The U.S. military has pulled the popular supplement Dimethylamylamine (DMAA) from shelves of stores and commissaries on bases until it conducts a review of two recent deaths linked to its use.
According to a FoxNews.com report, DMAA was discovered during separate autopsies of soldiers who died following physical training sessions with fellow soldiers. It is believed DMAA is likely responsible for the untimely deaths. The dietary supplement is designed to help soldiers “meet the strong physical demands” of training sessions with the military, the report indicates.
Of the myriad supplements containing DMAA, the most popular available at the retail level is named JACK3D, manufactured by USP Labs. The company stands behind its product, believing it is safe and has been used 440 million times by consumers without any reported incidents.
A 22-year-old soldier died last summer after collapsing during a training run at an unnamed military base and in another incident just a few months later, a 32-year-old soldier collapsed during a fitness test. That soldier eventually died a month later, never leaving the hospital after his collapse. In each autopsy, traces of DMAA were found in the soldiers’ bodies and the agent is a likely suspect in the deaths.
DMAA is derived from geranium oil. In the U.S., the product is regulated by the Food and Drug Administration, but not as strictly as it is in Canada, where it is considered to be like a drug and not widely available as it is domestically. Until this point, the FDA has considered DMAA a “safe” dietary additive.
The Dept. of Defense acted to remove dietary supplements which use DMAA from the shelves of stores on military bases but that doesn’t remove the possibility that soldiers or the general public can access it. Fox News reports products containing DMAA are still available at national retailers like GNC and The Vitamin Shoppe.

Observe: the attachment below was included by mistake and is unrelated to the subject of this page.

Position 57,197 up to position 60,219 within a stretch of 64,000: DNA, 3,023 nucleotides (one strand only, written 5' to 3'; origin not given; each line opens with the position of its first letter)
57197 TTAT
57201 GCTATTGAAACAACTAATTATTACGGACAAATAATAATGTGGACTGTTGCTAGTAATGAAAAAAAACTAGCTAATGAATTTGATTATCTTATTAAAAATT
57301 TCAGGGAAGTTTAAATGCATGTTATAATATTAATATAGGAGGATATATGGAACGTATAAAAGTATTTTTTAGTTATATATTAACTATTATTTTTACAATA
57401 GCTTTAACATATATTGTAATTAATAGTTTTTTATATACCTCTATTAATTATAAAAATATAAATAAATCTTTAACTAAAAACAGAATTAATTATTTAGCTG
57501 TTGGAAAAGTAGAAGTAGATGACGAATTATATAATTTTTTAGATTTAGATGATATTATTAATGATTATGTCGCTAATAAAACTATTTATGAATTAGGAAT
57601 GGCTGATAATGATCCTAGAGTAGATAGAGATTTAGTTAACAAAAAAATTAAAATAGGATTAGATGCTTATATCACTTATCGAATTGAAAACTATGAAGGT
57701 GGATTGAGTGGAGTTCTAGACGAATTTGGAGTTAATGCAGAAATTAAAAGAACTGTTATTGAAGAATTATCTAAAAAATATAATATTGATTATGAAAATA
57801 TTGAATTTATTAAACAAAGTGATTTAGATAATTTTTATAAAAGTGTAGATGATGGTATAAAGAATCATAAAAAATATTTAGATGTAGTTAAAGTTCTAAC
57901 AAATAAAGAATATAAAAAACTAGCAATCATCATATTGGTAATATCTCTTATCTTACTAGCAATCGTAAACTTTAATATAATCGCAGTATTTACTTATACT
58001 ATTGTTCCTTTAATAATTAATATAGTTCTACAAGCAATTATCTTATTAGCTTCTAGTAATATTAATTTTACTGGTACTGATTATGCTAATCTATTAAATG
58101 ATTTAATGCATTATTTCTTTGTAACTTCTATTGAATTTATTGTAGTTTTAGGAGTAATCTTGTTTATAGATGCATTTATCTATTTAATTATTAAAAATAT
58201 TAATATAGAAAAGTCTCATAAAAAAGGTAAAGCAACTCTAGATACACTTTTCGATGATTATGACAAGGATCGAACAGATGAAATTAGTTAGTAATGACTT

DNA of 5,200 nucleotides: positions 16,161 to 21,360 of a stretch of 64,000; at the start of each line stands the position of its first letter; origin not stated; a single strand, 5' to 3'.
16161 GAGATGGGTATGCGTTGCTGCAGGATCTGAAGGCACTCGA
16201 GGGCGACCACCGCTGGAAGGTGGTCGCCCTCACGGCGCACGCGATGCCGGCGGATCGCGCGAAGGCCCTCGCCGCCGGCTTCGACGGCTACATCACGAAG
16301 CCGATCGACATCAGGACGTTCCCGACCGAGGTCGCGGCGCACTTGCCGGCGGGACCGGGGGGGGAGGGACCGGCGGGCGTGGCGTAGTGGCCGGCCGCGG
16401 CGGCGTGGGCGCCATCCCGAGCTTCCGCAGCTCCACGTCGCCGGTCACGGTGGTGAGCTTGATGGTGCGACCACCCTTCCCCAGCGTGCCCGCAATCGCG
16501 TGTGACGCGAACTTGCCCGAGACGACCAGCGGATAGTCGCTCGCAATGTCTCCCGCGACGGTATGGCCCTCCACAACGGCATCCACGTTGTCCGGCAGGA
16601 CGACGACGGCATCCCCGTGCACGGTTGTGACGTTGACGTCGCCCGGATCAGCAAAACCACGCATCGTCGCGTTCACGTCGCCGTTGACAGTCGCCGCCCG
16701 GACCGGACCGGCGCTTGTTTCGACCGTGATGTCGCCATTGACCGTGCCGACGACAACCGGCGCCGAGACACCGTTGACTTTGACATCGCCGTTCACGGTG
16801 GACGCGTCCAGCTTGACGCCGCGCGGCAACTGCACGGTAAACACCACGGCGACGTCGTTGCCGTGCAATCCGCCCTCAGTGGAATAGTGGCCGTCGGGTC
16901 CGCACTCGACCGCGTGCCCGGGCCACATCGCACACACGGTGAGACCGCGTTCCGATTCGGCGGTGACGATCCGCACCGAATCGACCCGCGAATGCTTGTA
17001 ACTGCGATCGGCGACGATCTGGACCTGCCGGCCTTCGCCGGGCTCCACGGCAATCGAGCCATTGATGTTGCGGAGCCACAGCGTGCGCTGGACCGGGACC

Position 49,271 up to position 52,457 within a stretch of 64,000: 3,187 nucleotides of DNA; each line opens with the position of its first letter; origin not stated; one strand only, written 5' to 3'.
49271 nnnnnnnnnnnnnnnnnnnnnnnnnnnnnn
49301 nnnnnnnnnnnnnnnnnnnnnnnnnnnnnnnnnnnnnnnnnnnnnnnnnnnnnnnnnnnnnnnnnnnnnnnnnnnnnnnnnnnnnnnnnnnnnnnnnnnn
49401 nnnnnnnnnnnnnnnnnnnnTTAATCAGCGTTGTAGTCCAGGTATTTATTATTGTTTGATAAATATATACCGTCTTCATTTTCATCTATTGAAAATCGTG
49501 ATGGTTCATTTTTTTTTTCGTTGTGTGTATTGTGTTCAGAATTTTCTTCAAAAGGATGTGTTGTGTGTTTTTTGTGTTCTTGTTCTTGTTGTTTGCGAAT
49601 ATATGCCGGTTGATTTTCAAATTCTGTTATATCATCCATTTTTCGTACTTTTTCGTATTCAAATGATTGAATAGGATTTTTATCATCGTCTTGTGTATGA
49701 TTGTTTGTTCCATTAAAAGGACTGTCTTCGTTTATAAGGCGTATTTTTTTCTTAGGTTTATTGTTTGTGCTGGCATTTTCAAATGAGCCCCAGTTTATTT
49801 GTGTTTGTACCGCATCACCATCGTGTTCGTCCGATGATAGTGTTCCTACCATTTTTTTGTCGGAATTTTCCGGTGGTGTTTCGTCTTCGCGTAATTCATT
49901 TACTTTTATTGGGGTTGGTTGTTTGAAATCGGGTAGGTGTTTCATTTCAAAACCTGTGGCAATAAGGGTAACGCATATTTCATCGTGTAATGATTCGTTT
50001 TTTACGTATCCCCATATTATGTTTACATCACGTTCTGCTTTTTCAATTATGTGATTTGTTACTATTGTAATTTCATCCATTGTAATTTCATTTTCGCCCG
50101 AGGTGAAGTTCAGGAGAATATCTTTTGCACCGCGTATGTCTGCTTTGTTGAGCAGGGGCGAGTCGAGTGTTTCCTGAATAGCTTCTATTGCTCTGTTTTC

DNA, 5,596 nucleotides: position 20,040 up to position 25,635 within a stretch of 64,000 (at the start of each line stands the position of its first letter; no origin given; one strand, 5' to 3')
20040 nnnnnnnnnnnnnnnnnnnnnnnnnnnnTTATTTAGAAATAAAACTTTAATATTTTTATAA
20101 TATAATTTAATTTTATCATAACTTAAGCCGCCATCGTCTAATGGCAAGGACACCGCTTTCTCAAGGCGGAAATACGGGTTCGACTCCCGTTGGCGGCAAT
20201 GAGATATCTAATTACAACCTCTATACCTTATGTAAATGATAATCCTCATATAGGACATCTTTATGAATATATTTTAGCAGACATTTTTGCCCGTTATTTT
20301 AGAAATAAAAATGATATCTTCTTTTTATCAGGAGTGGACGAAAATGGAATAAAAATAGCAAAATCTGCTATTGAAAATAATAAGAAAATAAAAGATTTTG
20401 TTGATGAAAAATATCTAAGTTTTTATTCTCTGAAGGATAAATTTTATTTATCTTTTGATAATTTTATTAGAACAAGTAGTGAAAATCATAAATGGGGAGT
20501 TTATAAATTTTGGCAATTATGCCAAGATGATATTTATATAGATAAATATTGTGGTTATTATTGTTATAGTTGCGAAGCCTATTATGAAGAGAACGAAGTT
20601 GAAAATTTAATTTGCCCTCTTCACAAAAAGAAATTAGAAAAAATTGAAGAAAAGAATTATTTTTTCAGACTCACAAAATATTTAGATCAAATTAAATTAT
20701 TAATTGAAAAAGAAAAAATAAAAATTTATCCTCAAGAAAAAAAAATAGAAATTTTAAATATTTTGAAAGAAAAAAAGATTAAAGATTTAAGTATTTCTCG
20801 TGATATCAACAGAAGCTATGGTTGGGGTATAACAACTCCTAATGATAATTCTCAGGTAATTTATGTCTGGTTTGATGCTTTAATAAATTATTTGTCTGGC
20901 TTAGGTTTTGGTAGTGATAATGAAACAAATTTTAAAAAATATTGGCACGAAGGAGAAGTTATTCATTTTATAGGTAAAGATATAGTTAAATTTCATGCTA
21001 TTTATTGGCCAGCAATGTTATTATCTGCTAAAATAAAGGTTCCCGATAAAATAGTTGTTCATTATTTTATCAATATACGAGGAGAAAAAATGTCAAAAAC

It is likely DMAA’s presence on the market as a safe dietary supplement may be coming to an end and the report indicates some makers of supplement products have begun preparing for a possible ban on the substance. Several manufacturers told the news source it was replacing DMAA with an alternative, N-Methyltyramine, though many still believe DMAA is a safe product, especially when taken in “sensible doses.”
The U.S. Food & Drug Administration (FDA) has recently begun cracking down on manufacturers of dietary supplements, a booming business during a struggling economy, with millions of Americans taking at least one supplement as a means of generating more energy or as a weight-loss aid. Numerous manufacturers have been visited by U.S. Marshals with orders to seize products containing illegal, undeclared or unapproved pharmaceutical agents which could cause immediate harm to people who take them not knowing they contain anything more than listed on the label.
A spokesperson with the agency told Fox News it was reviewing the safety record of DMAA and its possible role in the recent military deaths and will determine if further action is needed.